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You are Here: > > The Island of Ischia

The Island of Ischia

 
 
 



By Amanda Barnes

As you dock into Ischia port, you are greeted by a Mediterranean harbour town and Jesus, well a majestic statue of him (a typical feature on most Italian ports, blessing you on your travels). The gorgeous island of Ischia has something for everyone, from the unashamed tourist towns by the coast to the more quaint and picturesque towns and its bubbling hot springs, but the lesser explored higher ground is worth just as much of your time.

The luscious green mountainside is dotted with whitewashed churches and villas, which set the picturesque landscape that Ischia is famous for. The whole island is a large mount, which means that the towns are nestled into the hillsides and are a labyrinth of white steps, not too kind on the knees! There are many great places to stay and there are plenty of hotels and hostels across the island. Ischia town is easy to navigate (tourist information is right on the port) and is a good place for a base with plenty of good beaches either side and there are castles and churches to occupy your eyes.

The town of Forio on the other side of the island is worth a visit with its beautiful harbour and quaint cobbled courtyards. The Church on the sea cliff of Punta del Soccorso has to be visited for fantastic views over the harbour, sea and west side of the island. The restaurant beneath this lookout point is equally as idyllic with gorgeous gooey chocolate cake almost as breath taking as the views! Forio has great shopping, especially for jewellery, leather, chilli chocolate and has two wine cellars!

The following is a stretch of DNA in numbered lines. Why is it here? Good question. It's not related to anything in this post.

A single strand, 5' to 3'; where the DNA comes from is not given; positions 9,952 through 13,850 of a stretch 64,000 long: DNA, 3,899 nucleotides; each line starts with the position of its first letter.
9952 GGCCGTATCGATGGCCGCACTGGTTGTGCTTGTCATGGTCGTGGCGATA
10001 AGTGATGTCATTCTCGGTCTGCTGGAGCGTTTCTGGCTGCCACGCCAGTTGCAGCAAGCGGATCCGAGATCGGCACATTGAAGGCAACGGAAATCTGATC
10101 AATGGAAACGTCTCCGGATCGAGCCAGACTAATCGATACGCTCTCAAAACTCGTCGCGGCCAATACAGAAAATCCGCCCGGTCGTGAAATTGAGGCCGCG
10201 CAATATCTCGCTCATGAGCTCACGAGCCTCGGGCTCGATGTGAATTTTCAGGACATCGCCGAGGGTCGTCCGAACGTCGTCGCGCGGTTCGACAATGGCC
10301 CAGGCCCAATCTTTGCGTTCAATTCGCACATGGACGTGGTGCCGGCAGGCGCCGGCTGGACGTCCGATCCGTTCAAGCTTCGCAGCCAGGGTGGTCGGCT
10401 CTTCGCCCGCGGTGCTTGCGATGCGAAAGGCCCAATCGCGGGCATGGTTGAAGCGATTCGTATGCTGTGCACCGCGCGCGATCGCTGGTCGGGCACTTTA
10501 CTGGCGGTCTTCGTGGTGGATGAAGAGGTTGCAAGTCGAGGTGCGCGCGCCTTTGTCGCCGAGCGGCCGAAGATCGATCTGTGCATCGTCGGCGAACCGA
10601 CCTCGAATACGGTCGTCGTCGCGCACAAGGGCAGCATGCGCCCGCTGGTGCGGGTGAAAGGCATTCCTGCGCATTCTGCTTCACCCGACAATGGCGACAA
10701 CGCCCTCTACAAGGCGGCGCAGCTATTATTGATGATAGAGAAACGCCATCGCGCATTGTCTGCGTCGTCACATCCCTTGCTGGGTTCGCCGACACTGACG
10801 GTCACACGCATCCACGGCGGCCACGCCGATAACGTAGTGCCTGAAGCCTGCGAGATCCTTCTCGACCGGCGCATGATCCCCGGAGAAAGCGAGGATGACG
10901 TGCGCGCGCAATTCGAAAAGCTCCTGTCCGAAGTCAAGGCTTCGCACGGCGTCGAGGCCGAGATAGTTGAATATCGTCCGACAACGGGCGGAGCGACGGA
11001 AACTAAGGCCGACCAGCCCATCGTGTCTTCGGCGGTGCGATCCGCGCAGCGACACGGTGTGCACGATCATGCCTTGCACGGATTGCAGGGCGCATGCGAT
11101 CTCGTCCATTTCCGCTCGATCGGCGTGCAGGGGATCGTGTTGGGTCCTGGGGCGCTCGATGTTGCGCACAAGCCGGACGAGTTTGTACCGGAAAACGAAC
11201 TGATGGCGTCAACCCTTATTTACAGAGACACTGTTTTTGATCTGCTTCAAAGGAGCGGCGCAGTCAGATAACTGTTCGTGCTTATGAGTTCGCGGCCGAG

Photo: The Church of Soccorso on the on the Punta del   Soccorso in Forio.
The beaches on Ischia require a steep walk down many, many steps and sloping roads (and on occasion through people’s driveways!) and once you have reached them they are, to be honest, somewhat crowded and not always worth the effort — unless you drive a car! However the hot springs of San Angelo are worth it. The walk down is stunning and not too bad on the legs (especially if an old Italian man may be waiting with sun warmed apricots in the back of his truck for you at the half way point!). Once you reach the beach, the extraordinary boiling volcanic water seeping through the rocks makes you forget the walk back up! The restaurant at the bottom ‘La Sorgente’ serves good bruchetta and is the best place to sit and watch the sunset with a glass of meloncello before slipping into the hot springs for a midnight dip, when a much younger crowd moves in for samba and post-club bathing! There are hot springs elsewhere, for example in the Poseidon water park, however it is hardly worth the overpriced ticket when they can be enjoyed for free in a natural environment elsewhere.

The best trip you could possibly make in Ischia is the climb up Mounte Epomeo (789m). The hour and a half ‘walk’ is rather challenging but the views over Naples and Procida are worth it. The bar below the peak serves a good menu and with its memorable views over the island, it is perfect for lunch or an early evening drink. However I do not recommend staying too much beyond sunset because the walk down is not easy to make in the dark, especially after half a litre of wine — it doesn’t numb the pain! You can drive partly up the mount; however it is more rewarding to walk up from the town of Fontana, which is accessible by bus. Every Sunday evening Fontana hosts a party in the piazza for locals with a DJ and energetic dancing — mainly from the children! It is worth planning your walk around this party as the locals are very warm and welcoming and take a genuine interest and pleasure in meeting foreigners who have travelled up to this part of the island, as most tourists just hug the coast line. Ischia is easy to get to and around, ferries are regular and cheap and the bus services are efficient, so there is no excuse not to travel around the island!







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